Space Out Runs: For the first four weeks of the plan I’m only running three days a week. I’ve planned a non-running day between each run, sometimes two days. It isn’t until after I reach the three months post-partum mark that I’ve scheduled two running days back to back. I want to give my body plenty of time to recover from the stress of each run and I also need a day to assess how the run has impacted my body and how I’m really feeling.

Length: For the most part I’ve scheduled short runs starting with walk/run intervals and increasing to four miles. The first two “runs” were short, as they were a 1/4 mile walk/ run interval that totaled only one mile of running. I have a couple four mile runs that will test to see how my body holds up over “higher” mileage. If my body doesn’t do well after the first four miler on Dec. 16th then I will have to pull back and resume shorter distances.

I haven’t listed it on this calendar, but I will continue to cross train on the recumbent bike and with weights. I also plan to continue the pelvic floor exercises from my Hab It DVD–I’ve found that the exercises in this video have been strengthening small muscles in my core and glutes that I never knew were there!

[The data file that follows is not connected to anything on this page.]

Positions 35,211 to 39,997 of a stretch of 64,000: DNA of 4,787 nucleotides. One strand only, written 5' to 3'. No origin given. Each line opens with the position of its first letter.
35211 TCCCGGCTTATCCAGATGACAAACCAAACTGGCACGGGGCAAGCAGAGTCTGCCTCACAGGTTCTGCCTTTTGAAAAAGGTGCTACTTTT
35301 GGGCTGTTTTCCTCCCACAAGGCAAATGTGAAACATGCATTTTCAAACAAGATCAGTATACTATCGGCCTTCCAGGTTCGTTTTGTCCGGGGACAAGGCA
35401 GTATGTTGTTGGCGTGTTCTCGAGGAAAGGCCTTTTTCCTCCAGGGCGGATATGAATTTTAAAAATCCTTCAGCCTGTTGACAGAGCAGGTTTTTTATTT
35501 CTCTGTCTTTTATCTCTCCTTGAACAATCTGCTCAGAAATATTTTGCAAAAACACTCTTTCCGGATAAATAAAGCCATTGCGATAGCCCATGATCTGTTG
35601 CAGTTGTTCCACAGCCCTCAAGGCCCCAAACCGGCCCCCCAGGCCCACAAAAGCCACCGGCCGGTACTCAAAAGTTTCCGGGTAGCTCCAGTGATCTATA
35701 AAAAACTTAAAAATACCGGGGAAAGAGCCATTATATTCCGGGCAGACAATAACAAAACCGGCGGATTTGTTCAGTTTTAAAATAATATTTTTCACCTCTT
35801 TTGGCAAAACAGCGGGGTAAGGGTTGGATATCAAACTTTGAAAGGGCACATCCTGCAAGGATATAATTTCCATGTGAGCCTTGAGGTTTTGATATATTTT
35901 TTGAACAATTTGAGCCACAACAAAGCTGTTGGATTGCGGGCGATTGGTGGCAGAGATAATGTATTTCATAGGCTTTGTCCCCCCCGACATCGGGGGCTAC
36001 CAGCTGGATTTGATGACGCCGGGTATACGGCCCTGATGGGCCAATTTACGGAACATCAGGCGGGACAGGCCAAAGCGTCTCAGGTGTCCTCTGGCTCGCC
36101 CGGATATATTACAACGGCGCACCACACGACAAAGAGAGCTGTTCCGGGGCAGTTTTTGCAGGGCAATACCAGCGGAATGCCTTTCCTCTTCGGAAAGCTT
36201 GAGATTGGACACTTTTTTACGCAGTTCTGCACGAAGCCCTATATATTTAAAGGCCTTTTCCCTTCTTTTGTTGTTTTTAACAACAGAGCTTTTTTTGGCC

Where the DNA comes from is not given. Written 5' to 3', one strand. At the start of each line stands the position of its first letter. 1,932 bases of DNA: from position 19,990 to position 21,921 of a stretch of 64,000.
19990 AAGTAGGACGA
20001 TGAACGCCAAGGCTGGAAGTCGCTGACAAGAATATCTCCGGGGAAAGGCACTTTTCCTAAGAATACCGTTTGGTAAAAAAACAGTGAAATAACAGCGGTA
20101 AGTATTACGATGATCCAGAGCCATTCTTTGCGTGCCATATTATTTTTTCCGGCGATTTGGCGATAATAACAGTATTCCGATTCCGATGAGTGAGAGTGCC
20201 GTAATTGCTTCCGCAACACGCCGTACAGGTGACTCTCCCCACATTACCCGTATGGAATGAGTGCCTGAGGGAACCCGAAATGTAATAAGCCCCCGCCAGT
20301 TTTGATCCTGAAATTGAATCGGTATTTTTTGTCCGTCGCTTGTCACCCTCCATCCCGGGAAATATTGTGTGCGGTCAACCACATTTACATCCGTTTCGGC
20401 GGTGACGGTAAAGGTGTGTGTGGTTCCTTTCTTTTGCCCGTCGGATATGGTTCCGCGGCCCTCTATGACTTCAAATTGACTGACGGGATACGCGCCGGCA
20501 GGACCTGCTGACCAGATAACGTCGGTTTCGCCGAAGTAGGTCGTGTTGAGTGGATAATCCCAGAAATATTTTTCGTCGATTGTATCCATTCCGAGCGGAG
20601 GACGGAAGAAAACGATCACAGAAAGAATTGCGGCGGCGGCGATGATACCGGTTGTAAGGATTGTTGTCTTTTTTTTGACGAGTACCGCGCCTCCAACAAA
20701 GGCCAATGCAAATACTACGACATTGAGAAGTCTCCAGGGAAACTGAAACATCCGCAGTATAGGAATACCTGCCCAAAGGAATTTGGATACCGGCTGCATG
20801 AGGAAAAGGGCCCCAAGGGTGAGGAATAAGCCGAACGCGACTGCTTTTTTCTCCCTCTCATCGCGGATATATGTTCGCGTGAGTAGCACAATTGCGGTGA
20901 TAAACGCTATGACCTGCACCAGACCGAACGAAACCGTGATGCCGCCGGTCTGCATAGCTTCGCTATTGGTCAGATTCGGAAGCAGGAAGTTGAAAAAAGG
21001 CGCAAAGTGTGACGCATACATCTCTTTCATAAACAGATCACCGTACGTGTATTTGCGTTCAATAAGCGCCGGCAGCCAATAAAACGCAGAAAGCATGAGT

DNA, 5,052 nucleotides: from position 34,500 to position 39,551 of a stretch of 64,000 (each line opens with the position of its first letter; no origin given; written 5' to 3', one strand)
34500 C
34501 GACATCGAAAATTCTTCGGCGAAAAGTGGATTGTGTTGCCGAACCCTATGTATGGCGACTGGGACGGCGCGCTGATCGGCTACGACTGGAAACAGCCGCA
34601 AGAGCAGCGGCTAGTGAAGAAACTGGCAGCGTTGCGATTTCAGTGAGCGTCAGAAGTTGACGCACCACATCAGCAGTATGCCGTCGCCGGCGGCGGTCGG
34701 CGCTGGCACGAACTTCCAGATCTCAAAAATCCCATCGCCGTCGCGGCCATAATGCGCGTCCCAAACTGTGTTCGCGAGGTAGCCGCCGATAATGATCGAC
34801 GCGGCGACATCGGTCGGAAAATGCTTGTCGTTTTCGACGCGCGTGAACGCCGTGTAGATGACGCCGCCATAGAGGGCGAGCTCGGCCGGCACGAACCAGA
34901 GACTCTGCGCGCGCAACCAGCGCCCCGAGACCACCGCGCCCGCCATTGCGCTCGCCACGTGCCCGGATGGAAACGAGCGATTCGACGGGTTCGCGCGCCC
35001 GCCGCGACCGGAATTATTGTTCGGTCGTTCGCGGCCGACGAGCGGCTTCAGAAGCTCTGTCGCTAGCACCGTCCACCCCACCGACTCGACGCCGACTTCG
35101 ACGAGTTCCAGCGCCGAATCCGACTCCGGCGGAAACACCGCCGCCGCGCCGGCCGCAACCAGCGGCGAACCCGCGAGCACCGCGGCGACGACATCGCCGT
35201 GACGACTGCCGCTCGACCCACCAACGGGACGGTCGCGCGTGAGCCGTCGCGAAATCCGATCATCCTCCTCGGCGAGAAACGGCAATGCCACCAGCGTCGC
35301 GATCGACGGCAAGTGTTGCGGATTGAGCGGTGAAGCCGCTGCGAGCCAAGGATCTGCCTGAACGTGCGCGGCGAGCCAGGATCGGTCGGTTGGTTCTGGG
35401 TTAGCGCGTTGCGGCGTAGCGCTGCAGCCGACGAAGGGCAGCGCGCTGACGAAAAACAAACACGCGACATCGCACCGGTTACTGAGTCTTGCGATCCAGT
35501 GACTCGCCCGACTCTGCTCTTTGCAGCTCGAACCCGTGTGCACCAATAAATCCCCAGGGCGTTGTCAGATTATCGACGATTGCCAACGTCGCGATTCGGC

As much as I want to throw myself headlong into training for a spring marathon I know that it is not the wisest thing for me to do. My body needs more recovery time and a more gradual approach to returning to running.

Have you ever had to hold back in your training? How did you keep yourself on track?



  1. says

    Looks like a great plan for you Sarah. I know it will be frustrating at times, but it sounds like you know what is best for you & your body. Too often we push ourselves and then just end up regretting it later when we have to nurse an injury. Happy running! Amy

    • says

      I know! I think it’s the runner mindset to always push, push, push. Holding back will help me in the long run, I just have to stay focused on that:)

  2. says

    I agree with Amy. It looks like a good realistic plan. Learning how to hold back is such an important skill for a marathon runner. Too often we focus on getting faster, fitter, and able to run farther. But, we forget that the first 20 miles of a marathon need to be run with a patient mind. You are doing exactly what you need to be successful next fall, and I’m sure it will pay off BIG time :)